Washington — President Biden said he stands “squarely behind his decision” to withdraw U.S. forces from Afghanistan on Monday but admitted that the swift collapse of the central government caught the U.S. off guard, telling the nation “the buck stops with me” asand Afghan allies from Kabul continue.
Addressing the nation for the first time since the Taliban took the capital on Sunday, the president did little to address pressing questions about why the U.S. failed to anticipate the rapid pace of the Taliban takeover or why the U.S. was not to prepared to evacuate Afghans who aided U.S. efforts over the years. He claimed many Afghans who assisted the U.S. were not evacuated sooner because they didn’t want to leave and because the Afghan government discouraged it. The president took no questions after his remarks, and returned to Camp David Monday afternoon.
“I stand squarely behind my decision,” Mr. Biden said from the White House, defending his timeline for withdrawing U.S. troops. “After 20 years, I’ve learned the hard way that there was never a good time to withdraw U.S. forces.”
Mr. Biden began his remarks by insisting the mission in Afghanistan, which the U.S. invaded in 2001 after the September 11 attacks, was “never supposed to be nation-building” and “never supposed to be creating a unified, centralized democracy.” He said the only aim now is to stop terrorist attacks on the American homeland. Mr. Biden told the country he “inherited” former President Donald Trump’s decision to withdraw troops from Afghanistan by the end of May, explaining that his only two choices were to follow through on that agreement or to escalate the conflict by sending thousands more U.S. troops to fight the Taliban.
Still, the president admitted, “this did unfold more quickly than we had anticipated.” Afghan leaders gave up and fled the country, and the Afghan military refused to fight the advancing Taliban forces, he said.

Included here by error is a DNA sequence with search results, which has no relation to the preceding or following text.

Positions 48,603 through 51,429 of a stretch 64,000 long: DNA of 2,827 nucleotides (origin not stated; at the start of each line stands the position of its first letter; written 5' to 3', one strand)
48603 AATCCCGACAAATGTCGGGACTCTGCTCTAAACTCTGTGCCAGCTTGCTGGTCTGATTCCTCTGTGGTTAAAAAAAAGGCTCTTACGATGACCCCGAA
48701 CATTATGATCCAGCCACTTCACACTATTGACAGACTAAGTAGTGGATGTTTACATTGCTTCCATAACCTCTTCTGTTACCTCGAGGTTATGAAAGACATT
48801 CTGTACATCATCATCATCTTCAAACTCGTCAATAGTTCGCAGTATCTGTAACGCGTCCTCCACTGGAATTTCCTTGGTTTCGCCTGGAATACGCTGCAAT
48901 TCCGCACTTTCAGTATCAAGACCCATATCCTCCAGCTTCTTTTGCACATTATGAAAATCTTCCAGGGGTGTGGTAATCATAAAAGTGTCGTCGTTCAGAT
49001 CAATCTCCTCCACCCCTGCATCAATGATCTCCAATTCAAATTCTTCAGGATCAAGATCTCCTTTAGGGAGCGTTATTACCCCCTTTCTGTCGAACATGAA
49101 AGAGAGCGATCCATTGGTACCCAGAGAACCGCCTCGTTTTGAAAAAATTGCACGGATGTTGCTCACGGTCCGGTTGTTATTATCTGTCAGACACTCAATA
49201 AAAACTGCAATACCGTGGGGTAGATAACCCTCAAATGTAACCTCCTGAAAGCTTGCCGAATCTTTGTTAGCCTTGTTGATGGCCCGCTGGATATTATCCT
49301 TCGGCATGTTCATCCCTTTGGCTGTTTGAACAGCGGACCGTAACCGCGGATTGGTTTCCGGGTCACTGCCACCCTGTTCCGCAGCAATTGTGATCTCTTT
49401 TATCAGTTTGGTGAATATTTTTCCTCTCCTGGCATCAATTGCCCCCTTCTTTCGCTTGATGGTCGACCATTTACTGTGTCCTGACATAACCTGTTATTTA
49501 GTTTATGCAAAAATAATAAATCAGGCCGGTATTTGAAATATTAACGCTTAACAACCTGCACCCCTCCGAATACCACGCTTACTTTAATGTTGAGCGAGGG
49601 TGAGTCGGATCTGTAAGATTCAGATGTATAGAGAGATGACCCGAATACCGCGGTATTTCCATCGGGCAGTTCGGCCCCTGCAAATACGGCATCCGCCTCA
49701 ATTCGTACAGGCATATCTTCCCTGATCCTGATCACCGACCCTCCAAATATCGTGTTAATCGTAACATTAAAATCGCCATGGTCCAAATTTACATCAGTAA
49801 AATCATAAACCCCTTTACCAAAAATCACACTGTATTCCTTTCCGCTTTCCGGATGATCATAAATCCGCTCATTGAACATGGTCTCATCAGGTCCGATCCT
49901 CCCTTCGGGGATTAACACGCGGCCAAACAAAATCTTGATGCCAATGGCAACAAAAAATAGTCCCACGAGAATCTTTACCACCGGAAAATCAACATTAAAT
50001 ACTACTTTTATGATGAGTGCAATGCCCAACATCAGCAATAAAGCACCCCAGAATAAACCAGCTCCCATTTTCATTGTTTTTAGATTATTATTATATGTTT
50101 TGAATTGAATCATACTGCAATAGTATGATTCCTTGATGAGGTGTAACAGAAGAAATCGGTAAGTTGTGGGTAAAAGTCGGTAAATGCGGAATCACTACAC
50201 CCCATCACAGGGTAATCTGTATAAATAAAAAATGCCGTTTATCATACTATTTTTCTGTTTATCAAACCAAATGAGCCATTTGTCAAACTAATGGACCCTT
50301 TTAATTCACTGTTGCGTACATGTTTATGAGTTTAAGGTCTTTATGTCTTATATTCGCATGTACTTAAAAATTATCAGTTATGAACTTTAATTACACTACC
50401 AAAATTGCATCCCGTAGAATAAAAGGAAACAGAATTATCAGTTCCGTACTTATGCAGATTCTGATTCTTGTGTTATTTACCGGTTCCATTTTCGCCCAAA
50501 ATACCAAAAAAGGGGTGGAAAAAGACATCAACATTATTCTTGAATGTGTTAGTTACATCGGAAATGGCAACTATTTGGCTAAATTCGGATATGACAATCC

“American troops cannot and should not be fighting in a war and dying in a war that Afghan forces are not willing to fight for themselves,” Mr. Biden said.
The president said he made it clear to the Taliban that any attack on evacuating U.S. personnel would be met “with devastating force if necessary.”
Mr. Biden did briefly address why the U.S. did not evacuate U.S. allies — Afghans who helped the U.S., such as interpreters — earlier. He claimed “some of the Afghans did not want to leave early, still hopeful for their country,” and the Afghan government “discouraged us from organizing a mass exodus to avoid triggering, as they said, a ‘crisis of confidence.'” But that isn’t necessarily consistent with the backlog of thousands of Afghan applications for special immigrant visas.
Even as he placed blame on his predecessor and on the Afghan leaders, Mr. Biden said he accepts responsibility for the withdrawal, noting he didn’t want a future president to have to make the difficult decision he did.
“I am president of the United States and the buck stops with me,” Mr. Biden said. “I am deeply saddened by the facts we now face, but I do not regret my decision to end America’s war-fighting in Afghanistan and maintain a laser-focus on our counterterrorism mission there and in other parts of the world.”
In Kabul, the situation remains grim and fluid. A U.S. military official told CBS News’ David Martin on Monday that U.S. troops had killed two armed Afghans who were part of the huge crowd that breached the airport perimeter, and reports said seven people have died in total. Sources tell CBS News about 100 embassy staff are still at the airport, operating what remains of the embassy.
Weijia Jiang, Ed O’Keefe and Christina Ruffini contributed to this report.